Many outstanding women have studied computing in the Department and have become leaders in the field.
There have been women working in computing since its inception. Melbourne’s first computer room was housed at the Melbourne Observatory in the late 1800s, and was filled with women logging the position of the stars for the Astrographic Catalogue.
It was common for women to be the data processors in scientific environments. The women were often called computers, and it was a skilled and demanding occupation.Kay Thorne, extract from The Last of the First, CSIRAC: Australia’s First Computer
There have been women involved in computing in the Department since the 1950s. In the early days of CSIRAC, women such as Alison Doig and Belinda Pearson used the computer for their research. Jane Power was the first female programmer of CSIRAC. Staff member Kay Thorne provided technical and administrative support to the Computer Laboratory from 1959 and continued with the department for fifteen years.
There have been many female academics in the Department. Liz Sonenberg became the first female head of a computing department at the University when she became Head of the Department of Information Systems from 2000–2007 and again in 2011.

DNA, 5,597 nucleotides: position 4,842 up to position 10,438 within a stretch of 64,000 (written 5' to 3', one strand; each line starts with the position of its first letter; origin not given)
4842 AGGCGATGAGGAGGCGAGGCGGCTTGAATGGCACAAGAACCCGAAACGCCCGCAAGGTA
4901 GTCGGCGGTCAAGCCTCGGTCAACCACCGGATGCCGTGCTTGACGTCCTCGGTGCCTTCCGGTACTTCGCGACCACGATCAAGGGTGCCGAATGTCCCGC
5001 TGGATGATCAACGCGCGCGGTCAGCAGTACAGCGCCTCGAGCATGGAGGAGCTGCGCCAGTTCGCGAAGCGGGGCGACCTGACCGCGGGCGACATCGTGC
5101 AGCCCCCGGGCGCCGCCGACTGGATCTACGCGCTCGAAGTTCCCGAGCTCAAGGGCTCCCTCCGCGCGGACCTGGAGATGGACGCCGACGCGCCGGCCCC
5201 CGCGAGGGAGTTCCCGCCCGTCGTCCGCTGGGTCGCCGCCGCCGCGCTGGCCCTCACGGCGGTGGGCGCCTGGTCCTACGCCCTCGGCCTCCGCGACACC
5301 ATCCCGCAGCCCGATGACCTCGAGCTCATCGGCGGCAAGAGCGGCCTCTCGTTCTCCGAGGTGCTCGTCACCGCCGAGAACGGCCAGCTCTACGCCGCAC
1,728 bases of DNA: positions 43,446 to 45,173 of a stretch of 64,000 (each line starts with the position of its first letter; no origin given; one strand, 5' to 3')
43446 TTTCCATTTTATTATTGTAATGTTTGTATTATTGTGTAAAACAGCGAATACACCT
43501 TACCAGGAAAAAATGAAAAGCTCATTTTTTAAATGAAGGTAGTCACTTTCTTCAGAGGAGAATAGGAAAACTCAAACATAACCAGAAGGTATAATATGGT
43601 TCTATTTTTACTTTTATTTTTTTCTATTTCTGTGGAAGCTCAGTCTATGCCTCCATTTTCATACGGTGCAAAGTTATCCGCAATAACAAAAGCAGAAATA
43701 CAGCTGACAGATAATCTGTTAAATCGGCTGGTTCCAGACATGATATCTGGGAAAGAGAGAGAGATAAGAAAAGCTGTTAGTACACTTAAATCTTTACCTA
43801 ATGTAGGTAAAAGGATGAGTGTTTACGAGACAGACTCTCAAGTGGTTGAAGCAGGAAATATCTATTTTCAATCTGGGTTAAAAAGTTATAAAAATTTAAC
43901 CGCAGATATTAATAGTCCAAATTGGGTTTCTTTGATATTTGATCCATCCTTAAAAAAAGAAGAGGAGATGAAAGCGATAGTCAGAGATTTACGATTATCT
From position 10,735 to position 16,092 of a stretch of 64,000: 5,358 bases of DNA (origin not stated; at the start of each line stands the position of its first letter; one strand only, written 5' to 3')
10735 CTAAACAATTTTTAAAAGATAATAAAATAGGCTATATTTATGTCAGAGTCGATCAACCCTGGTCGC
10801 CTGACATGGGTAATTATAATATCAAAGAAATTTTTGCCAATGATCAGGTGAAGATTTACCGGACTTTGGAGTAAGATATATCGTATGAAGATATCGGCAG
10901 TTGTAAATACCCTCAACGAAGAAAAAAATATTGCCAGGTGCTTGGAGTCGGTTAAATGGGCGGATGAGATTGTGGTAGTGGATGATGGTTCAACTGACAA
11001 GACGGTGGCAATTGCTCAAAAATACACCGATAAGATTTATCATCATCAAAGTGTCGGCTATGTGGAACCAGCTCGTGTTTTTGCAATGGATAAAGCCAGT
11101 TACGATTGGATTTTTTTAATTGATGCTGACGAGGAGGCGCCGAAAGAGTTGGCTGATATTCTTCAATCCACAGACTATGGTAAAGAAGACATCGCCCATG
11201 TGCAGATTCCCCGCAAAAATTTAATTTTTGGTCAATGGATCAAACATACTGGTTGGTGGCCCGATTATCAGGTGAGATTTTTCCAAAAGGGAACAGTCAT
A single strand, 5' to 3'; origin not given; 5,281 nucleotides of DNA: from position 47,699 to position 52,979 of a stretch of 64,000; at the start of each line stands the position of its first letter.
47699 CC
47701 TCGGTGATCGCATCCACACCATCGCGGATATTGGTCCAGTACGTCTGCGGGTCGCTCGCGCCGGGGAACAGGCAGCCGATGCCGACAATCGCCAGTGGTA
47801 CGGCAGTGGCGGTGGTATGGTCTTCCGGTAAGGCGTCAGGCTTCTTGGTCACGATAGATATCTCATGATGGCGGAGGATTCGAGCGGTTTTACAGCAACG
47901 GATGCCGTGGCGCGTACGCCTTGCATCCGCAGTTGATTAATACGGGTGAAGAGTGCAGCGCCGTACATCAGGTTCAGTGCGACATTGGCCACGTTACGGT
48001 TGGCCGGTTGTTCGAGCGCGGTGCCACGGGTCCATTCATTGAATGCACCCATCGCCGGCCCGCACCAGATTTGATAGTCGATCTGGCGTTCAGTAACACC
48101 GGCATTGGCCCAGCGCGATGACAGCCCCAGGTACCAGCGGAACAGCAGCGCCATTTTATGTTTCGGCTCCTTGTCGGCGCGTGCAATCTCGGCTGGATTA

I was fascinated by the new field of computer science and excited to have the opportunity to understand it.Cathie Jilovsky, student 1970–71
While women have made a significant contribution to the Department, a gender imbalance remains. Men still outnumber women 4:1 in undergraduate studies, and 3:1 in postgraduate studies in the Department. A similar gender ratio is seen worldwide in computer science education institutions and workplaces.
I remember in my maths classes I didn’t really notice a huge gender imbalance, same with physics. I was surprised there were only five girls in my Mechatronics Engineering and Computer Science degree!Marita Cheng, past student, Founder of Robogals and 2Mar Robotics
Women at the University of Melbourne are attempting to address this imbalance by actively supporting women in the field. They have founded initiatives such as the Robogirls competition for high school students, and Girl Geek Coffees (informal networking with other women in computing) and have also hosted the International Women’s Hackathon at the University of Melbourne. Several female students have also won the Google Anita Borg Scholarship for Women in Computing.
Targeted action is needed to help girls find rewarding career paths in ICT, and to support them to stay on those paths. The effort will pay off in innovation benefiting us all.Karin Verspoor